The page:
It was believed that Cdk2-cyclin E complexes are essential to drive cells through the G1-S phase transition. However, it was discovered recently that the mitotic kinase Cdk1 (Cdc2a) compensates for the loss of Cdk2. The present study tested whether Cdk2 can compensate for the loss of Cdk1. A knockin mouse was generated in which the Cdk2 cDNA was knocked into the Cdk1 locus (Cdk1Cdk2KI). Substitution of both copies of Cdk1 by Cdk2 led to early embryonic lethality, even though Cdk2 was expressed from the Cdk1 locus. In addition, Cdk2-/- Cdk1+/Cdk2KI mice were generated in which one copy of Cdk2 and one copy of Cdk1 were expressed from the Cdk1 locus and the Cdk2 gene was deleted from the endogenous Cdk2 locus. It was found that both male and female Cdk2-/- Cdk1+/Cdk2KI mice were sterile, similar to Cdk2-/- mice, even though they expressed the Cdk2 protein from the Cdk1 locus in testes. The translocational and cell cycle properties of knockin Cdk2 in Cdk2-/- Cdk1+/Cdk2KI cells were comparable to those of endogenous Cdk2, but premature transcriptional activation of Cdk1 was detected during liver regeneration in the absence of Cdk2. This study provides evidence of the molecular differences between Cdk2 and Cdk1 and highlights that the timing of transcriptional activation and the genetic locus play important roles in determining the function of Cdk proteins in vivo (Satyanarayana, 2008).

Position- and Hippo signaling-dependent plasticity during lineage segregation in the early mouse embryo

The segregation of the trophectoderm (TE) from the inner cell mass (ICM) in the mouse blastocyst is determined by position-dependent Hippo signaling. However, the window of responsiveness to Hippo signaling, the exact timing of lineage commitment and the overall relationship between cell commitment and global gene expression changes are still unclear. Single-cell RNA sequencing during lineage segregation revealed that the TE transcriptional profile stabilizes earlier than the ICM and prior to blastocyst formation. Using quantitative Cdx2-eGFP (see Drosophila Caudal) expression as a readout of Hippo signaling activity, this study assessed the experimental potential of individual blastomeres based on their level of Cdx2-eGFP expression and correlated potential with gene expression dynamics. TE specification and commitment was found to coincide and occur at the time of transcriptional stabilization, whereas ICM cells still retain the ability to regenerate TE up to the early blastocyst stage. Plasticity of both lineages is coincident with their window of sensitivity to Hippo signaling (Posfai, 2017).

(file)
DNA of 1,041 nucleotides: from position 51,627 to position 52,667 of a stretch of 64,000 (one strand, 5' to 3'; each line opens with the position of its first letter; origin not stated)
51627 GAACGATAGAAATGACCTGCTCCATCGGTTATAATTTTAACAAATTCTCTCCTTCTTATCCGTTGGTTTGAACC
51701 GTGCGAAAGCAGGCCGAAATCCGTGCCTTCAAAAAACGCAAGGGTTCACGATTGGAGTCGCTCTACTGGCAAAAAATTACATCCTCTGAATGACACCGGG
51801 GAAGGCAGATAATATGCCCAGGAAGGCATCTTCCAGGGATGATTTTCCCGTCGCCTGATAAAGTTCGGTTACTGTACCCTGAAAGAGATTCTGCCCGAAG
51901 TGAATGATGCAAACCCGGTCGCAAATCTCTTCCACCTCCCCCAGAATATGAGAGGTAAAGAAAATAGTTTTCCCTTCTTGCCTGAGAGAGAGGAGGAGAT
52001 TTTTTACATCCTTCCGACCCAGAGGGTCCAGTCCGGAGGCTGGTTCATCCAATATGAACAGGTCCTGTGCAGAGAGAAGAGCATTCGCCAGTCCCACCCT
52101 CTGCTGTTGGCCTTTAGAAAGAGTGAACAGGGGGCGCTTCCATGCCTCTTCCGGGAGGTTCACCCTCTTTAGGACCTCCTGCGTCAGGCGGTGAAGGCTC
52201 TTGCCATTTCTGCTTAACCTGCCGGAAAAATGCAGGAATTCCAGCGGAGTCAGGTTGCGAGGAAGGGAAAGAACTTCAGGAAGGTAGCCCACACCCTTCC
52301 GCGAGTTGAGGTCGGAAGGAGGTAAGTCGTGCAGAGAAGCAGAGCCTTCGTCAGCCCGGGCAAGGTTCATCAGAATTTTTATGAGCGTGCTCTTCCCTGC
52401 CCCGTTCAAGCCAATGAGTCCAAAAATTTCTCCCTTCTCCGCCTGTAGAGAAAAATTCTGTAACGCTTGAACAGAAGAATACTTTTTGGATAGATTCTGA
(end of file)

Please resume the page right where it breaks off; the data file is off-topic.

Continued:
Cdx1 and Cdx2 and intestinal development

The holy grail of developmental biology is the search for a link between homeotic genes and the expression of downstream targets. Intestine-specific transcription of mouse sucrase-isomaltase, a gene that is expressed exclusively in differentiated enterocytes, is dependent on binding of a tissue-specific homeodomain protein (mouse Cdx-2) to an evolutionarily conserved promoter element in the sucrase-isomaltase gene. Mouse Cdx-2 binds as a dimer to its regulatory element and that dimerization in vitro is dependent on the electrochemical balance of the cell. These findings suggest that members of the Cdx gene family play a fundamental role in the establishment of the intestinal phenotype (Suh, 1994).